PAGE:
Memory Alpha description:
A transporter malfunction splits Captain Kirk into two people – one good and one evil, and neither capable of functioning well separately.
Thoughts while watching:
- Even for the 60s, that animal is a horrible makeup effect.
- Spock claims that unsympathetic is just a reflection of who he is. Since we know that Vulcans are more emotional, just controlled, how bad would a evilSpock be if he had been split?
- Shatner does a good job as the subdued goodKirk, but I think the evilKirk was a mistake as it let his overreactions out of the box.
- The transporter room also makes heavy use of shadows.
- Spock is wearing a sidearm through the episode. Unusual, but in season 1 there was a lot more of these little oddities.
- The temperatures seem to be so low, it’s almost unbelievable that Sulu is talking.
- The guy’s hand is cut, and you can’t call the ship for him, Kirk? Boo.
- So, you are unsure if the transporter is working properly, its not an emergency, and you still beam the **captain** up without waiting for your tests.
- [[Sinister music]]
- Still doing the thing where the logs are written by Kirk , looking back at the events that happen. It takes away some of the feeling of suspense or danger.
- Another episode, *another* sexual assault for Janice. Once again, it’s special circumstances and not just daily abuse like the first couple episodes, but so far 4 of the first 5 episodes have had her being assaulted or harassed, and the one that didn’t – she wasn’t in. (Where No Man)..
- That said, the attempted rape scene is very well done. It’s brutal and make no illusions about that this is a **bad** thing happening.
- The evilKirk’s hand being thrust into view, lingering severs no real point and is too melodramatic.
- “He said he was the captain, that he could order me…” But he didn’t. Maybe in an earlier version of the script, but he didn’t actually say that or anything close to it. By leaving this line, what are they trying to say. That it was so traumatic that Janice is fuzzy on the details? It’s bad, and by leaving an inaccurate statement (without good dramatic reason and payoff) all they do is intimate that women’s recollections of these events aren’t 100% trustworthy.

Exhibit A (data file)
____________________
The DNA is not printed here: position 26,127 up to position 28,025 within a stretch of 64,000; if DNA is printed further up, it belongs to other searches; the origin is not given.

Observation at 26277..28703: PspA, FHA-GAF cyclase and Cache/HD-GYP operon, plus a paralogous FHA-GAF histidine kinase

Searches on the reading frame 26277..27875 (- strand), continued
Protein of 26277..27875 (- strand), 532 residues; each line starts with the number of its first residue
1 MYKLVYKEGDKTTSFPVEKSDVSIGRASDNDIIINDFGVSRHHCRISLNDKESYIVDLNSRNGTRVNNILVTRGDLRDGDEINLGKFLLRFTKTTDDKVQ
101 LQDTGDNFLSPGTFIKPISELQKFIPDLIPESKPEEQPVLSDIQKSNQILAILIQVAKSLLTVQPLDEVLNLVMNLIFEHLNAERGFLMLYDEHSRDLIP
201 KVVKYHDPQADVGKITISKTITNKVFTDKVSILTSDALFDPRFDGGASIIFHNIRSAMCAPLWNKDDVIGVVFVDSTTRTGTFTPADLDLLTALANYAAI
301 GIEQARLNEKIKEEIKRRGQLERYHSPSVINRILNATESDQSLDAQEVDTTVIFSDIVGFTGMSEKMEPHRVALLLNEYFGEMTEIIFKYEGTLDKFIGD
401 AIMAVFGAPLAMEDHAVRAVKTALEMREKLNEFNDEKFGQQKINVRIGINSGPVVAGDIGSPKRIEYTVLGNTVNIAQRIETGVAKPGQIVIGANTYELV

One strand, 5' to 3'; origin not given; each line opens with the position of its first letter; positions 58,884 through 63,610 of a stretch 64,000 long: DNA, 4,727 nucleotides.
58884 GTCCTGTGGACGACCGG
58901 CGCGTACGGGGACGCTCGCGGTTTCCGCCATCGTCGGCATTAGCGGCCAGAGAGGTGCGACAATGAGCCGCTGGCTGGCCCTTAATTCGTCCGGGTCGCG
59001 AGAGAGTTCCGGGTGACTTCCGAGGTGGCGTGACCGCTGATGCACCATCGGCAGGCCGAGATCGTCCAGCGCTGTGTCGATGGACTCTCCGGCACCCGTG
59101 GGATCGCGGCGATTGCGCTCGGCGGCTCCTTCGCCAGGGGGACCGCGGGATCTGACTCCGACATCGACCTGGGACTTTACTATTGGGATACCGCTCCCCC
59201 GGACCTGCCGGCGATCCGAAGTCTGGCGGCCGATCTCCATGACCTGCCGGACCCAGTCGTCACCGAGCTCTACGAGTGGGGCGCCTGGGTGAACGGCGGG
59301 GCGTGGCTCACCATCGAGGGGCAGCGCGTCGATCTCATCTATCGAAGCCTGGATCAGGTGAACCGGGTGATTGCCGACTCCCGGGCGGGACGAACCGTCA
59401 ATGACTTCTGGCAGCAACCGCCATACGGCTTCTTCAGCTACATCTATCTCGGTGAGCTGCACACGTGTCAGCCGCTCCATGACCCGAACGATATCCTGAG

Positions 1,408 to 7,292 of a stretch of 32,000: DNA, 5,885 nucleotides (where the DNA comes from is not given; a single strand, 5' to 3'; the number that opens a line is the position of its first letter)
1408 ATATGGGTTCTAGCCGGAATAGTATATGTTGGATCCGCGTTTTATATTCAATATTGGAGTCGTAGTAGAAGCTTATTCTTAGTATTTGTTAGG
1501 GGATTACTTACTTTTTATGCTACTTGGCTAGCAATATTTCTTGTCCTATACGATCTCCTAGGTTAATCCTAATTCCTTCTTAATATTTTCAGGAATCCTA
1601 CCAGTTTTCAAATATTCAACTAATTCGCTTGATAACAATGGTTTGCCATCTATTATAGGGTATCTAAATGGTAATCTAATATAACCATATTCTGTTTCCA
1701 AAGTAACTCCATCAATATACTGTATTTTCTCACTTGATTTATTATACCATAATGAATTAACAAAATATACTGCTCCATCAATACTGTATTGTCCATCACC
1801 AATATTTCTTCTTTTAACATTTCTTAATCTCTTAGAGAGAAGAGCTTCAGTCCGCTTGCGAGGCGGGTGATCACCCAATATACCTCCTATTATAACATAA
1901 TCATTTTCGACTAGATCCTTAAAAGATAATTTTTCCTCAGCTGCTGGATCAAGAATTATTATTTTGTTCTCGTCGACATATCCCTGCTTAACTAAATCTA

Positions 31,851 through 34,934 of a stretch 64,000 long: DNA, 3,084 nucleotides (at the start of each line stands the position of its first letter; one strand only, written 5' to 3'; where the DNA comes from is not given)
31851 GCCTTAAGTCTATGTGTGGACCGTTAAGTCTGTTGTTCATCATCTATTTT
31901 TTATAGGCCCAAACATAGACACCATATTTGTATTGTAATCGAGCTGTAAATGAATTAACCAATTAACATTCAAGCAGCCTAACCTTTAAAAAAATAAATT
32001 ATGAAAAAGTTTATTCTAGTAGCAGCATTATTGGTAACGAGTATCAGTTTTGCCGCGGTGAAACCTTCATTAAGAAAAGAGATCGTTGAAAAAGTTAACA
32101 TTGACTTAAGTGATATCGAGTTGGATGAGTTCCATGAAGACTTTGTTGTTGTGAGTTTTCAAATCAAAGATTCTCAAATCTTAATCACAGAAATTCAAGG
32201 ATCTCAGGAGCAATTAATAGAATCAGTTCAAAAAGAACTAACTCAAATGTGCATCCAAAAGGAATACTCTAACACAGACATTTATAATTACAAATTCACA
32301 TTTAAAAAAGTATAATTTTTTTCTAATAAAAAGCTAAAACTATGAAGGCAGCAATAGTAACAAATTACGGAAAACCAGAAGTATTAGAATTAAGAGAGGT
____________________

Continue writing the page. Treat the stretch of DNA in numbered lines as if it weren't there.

- What? How is “there’s an imposter” the logical result. Spock was there with goodKirk and Scotty looking at the duplicate dogThings. He knows that this is possible and that one of the pair is hyper aggressive. He also knows that Kirk was on the planet and beamed up. How is Spock not making the connection!
- Ok, right after the ad break Kirk’s log knows, and they know. Still.
- If only they had shuttles to get people. (I know the budget wasn’t there yet.).
Despite my comments, this was a good episode, with an actual examination of how a person’s “negative” qualities actually are needed to be a whole person. The Janice-rape scene was good. It was brutal and had weight. I don’t have an issue with it in this episode, and Charlie X also worked. It’s the unneeded bits in the other episodes that wear. To be fair, in production order they were a little more spread out.
My biggest frustrations are with the logic holes in the episode. Even accepting no shuttles, it still seems like they should have been able to test with another animal beaming up/down once they thought it fixed.
While William Shatner overdoes evilKirk, he is nicely subdued and weak as goodKirk. The man has more range as an actor then is commonly thought of, and honestly, more then he tries to do in later years.